A major advantage of catamarans, both power and sail, is their minimal draft, allowing yachtsmen to tuck up close to a beach or anchor in shallow areas. The accommodations on a cat are, of course, twice as nice.  Below decks, there’s plenty of privacy, a plus for families, and topsides feature plentiful space for cooking, dining and stellar happy hours.

These two-hulled wonders are growing in popularity for all the right reasons despite a few obvious quirks. A wide beam can make it difficult to find room at a dock. A crowded anchorage can be challenging and can give new meaning to the term, “swinging room.”   Chartering a cat is more costly, yet the extra space allows more friends to split bill.

If your tastes in yachting are more traditional and you consider one hull to be better than two, you’ll have a diverse range of boats and locations to choose from. For one or two couples or families with small kids, a mono-hull might be the best boat for you. Traditional sailboats have as much to offer as their feline counterparts and they do it by creative compression.  The biggest advantage to mono-hulls, beside their ease of handling, is the cost. In general, they are less expensive and the money saved can be used for shore excursions or put toward your next yachting excursion.

Charter qualifications for most fleets are based primarily on experience and, although there’s no formal certification required, honest answers about skill and limitation are crucial for a success voyage. Get yours underway by choosing a yacht that balances comfort with cost and experience with skill—and adventure will join you on the journey.

Jan Hein divides her time between Washington State and a small wooden boat in the Caribbean.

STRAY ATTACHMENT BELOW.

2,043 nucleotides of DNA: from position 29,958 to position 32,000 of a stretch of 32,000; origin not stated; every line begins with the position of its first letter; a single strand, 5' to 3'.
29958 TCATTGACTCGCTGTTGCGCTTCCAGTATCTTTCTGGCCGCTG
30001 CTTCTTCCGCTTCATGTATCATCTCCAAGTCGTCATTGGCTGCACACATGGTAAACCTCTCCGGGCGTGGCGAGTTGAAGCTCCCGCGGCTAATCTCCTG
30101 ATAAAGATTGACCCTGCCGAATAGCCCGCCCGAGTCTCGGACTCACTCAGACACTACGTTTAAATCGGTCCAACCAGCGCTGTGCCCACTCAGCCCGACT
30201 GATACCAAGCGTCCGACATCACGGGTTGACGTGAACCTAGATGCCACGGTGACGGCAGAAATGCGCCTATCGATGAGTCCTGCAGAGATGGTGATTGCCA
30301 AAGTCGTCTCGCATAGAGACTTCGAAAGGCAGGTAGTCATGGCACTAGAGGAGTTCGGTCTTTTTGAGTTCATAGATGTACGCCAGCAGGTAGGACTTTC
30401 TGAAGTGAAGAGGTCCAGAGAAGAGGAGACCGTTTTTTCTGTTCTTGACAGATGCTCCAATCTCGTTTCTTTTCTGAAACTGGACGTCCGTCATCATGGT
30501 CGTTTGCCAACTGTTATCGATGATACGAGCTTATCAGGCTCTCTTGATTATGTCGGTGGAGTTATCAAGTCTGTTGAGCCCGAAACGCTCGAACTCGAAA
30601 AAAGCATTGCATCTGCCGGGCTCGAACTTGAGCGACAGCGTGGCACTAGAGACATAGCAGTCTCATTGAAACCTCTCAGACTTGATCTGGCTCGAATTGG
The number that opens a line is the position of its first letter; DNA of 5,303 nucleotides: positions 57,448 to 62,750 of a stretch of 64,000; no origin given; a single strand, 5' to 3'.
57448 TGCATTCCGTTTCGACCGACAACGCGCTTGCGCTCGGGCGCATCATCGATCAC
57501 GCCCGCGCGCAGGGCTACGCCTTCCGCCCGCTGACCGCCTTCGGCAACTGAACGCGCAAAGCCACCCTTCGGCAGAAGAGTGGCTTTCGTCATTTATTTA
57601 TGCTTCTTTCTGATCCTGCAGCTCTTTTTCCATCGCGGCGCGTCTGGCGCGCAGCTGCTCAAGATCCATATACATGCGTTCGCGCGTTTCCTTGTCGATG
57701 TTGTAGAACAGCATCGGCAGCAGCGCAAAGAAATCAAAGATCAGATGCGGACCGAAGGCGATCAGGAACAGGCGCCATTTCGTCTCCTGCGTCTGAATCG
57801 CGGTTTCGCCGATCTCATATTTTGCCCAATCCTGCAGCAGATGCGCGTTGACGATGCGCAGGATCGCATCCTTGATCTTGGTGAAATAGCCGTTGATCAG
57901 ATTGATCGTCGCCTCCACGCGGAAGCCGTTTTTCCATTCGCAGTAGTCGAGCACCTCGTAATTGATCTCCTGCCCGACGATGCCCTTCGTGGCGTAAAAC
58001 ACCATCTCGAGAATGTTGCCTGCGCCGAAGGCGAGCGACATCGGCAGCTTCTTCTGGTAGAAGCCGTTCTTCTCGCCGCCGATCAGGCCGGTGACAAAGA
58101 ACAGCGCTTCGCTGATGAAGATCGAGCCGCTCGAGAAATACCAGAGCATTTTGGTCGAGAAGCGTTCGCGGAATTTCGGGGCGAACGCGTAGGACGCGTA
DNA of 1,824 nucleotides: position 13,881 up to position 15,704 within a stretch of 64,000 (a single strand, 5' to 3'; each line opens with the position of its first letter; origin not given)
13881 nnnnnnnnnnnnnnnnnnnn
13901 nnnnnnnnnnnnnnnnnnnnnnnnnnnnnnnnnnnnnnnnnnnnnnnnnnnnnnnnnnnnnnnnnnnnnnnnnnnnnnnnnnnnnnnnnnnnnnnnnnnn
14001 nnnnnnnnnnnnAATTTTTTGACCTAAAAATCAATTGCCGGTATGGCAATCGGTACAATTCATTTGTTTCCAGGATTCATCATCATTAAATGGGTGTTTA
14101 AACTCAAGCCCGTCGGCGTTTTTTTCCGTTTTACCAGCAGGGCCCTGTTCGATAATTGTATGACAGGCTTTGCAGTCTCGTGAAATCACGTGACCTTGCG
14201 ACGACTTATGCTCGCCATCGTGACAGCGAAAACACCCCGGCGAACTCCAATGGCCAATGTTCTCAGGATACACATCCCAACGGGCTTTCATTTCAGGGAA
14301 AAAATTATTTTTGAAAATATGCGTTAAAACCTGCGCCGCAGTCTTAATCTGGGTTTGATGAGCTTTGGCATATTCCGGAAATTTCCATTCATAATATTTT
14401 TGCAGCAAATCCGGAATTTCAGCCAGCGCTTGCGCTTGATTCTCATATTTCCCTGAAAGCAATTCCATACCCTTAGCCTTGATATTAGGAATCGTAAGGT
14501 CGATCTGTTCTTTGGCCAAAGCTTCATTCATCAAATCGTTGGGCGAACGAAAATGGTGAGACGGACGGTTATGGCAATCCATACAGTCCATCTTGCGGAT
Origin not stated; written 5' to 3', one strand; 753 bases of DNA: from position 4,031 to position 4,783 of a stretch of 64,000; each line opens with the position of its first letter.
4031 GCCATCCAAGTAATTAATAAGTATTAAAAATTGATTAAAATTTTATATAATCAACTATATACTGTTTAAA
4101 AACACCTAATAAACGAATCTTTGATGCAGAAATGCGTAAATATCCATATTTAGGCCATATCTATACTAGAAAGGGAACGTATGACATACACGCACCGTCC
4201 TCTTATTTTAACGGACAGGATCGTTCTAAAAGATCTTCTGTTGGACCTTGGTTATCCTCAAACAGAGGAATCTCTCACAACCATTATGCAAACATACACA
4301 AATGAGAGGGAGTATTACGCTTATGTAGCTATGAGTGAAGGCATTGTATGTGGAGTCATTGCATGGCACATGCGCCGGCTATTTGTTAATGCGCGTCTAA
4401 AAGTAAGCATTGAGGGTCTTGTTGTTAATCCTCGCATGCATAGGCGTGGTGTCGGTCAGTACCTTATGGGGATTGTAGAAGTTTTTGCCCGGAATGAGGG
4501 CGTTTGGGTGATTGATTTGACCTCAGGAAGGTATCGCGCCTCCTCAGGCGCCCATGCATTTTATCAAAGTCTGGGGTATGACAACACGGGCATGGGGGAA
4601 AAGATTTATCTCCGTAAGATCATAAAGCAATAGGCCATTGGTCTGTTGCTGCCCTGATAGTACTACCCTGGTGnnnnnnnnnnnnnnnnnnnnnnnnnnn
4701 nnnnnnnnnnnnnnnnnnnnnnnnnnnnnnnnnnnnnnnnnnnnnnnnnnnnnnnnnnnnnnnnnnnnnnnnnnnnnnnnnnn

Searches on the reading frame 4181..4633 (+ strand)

How to Charter a Boat!

Congratulations! You’re on your way to one of the BEST adventures you will ever have in your life!

We’ve taken some time and spoken to many experts to bring you a collection of Tips and Tricks on “How to Charter a Boat.”  We’ve spoken to Bareboat Charter Experts as well as the Crewed Charter Companies.

The focus for this series is on “Boats” which we would categorize as anything UNDER 80′ or roughly 25 meters. When you are chartering a Yacht (Over 80 feet or > 25 Meters) the game changes.

These tips and tricks apply no matter where in the world you intend to Charter.  It doesn’t matter if you are interested in the Caribbean or Washington, North Carolina.  Hey – let’s face it…  It’s “five o’clock somewhere.”  (Thanks Jimmy Buffett)

Now…  I have to warn you…  Once you start chartering, it’s hard to stop!  There’s just too many wonderful memories and too many amazing places to visit.

Of course, we’d love to hear from some of your adventures.  Please share your story with All At Sea!  Send us your Images and send us the story of YOUR charter adventure.  Please help others learn how to charter a boat.

How to Charter a Boat – TIPS and TRICKS 

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Comments and Questions are always appreciated!  We’ll be looking for new ideas to bring to you!